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Harris County Historical Commission received
 the 2014 Distinguished Service Award from the
Texas Historical Commission

 Governor Abbott Appoints Hanson to State Cemetery Committee

 

The Texas Historical Commission and the Harris County Historical
Commission  recognized the Cullen Building at Baylor’s main campus
as the first building to be completed in the Texas Medical Center.
An official Texas Historical Marker was unveiled acknowledging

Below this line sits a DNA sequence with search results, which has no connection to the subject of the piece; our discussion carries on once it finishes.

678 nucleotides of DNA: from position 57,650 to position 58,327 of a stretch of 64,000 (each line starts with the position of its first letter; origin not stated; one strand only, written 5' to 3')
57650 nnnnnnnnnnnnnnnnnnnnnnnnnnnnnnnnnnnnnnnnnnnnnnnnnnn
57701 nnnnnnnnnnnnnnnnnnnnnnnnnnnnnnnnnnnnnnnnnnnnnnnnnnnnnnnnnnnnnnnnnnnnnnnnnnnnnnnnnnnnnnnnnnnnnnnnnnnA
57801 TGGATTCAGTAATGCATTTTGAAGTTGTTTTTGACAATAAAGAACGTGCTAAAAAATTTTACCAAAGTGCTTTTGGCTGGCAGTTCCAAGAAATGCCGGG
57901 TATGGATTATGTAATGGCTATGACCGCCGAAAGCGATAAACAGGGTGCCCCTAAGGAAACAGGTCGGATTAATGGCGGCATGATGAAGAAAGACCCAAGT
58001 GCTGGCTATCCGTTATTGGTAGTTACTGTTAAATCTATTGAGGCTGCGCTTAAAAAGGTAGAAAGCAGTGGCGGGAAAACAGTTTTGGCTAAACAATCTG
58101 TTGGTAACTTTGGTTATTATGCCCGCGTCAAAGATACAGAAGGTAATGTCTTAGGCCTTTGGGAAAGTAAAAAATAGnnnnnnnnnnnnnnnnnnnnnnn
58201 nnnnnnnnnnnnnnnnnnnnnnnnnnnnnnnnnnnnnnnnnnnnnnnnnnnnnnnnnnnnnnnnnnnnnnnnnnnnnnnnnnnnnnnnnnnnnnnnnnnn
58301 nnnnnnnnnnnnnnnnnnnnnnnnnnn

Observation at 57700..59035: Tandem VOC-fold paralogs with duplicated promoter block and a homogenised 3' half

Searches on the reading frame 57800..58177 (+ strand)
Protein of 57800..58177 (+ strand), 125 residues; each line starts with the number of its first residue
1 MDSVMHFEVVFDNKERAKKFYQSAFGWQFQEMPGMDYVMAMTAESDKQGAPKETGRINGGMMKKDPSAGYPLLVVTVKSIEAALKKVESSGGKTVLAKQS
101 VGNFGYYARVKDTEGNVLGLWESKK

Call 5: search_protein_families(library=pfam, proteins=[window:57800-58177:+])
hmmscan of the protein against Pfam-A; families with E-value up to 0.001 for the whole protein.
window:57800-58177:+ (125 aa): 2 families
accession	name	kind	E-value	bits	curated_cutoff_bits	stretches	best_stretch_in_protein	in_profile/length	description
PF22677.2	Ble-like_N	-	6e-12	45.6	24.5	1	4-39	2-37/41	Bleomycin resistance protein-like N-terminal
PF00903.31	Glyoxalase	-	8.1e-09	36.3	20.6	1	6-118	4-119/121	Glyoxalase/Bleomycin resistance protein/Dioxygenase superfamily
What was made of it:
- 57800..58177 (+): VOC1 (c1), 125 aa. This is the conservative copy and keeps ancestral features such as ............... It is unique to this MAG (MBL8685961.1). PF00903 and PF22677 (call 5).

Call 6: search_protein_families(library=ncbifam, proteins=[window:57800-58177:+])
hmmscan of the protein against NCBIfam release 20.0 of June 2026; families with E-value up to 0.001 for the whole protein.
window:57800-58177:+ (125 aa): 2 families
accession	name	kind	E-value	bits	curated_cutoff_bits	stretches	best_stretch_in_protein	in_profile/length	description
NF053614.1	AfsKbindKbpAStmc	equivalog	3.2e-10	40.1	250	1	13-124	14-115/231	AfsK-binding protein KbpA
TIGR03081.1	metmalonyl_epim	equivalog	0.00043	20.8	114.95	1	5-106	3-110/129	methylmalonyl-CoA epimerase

the Cullen building as a significant part of history.

Cullen Dedication

 Left to right starting with Ed is: Dr. William T. Butler, Chancellor
Emeritus, Baylor College of Medicine; The Honorable Mark White Governor of
Texas, (1983-1987); Corbin J. Robertson, Jr. Trustee, Baylor College of
Medicine and a Cullen descendant; Paul Klotman, M.D., President, CEO and
Executive Dean of Baylor College of Medicine and The Honorable David
Dewhurst, Lieutenant Governor of Texas (1983-2015).

 

Have you seen the markers we have here in Harris County?

march is texas history month 

HARRIS COUNTY HISTORICAL COMMISSION
MARKER INVENTORY COMMITTEE

by Jim Fisher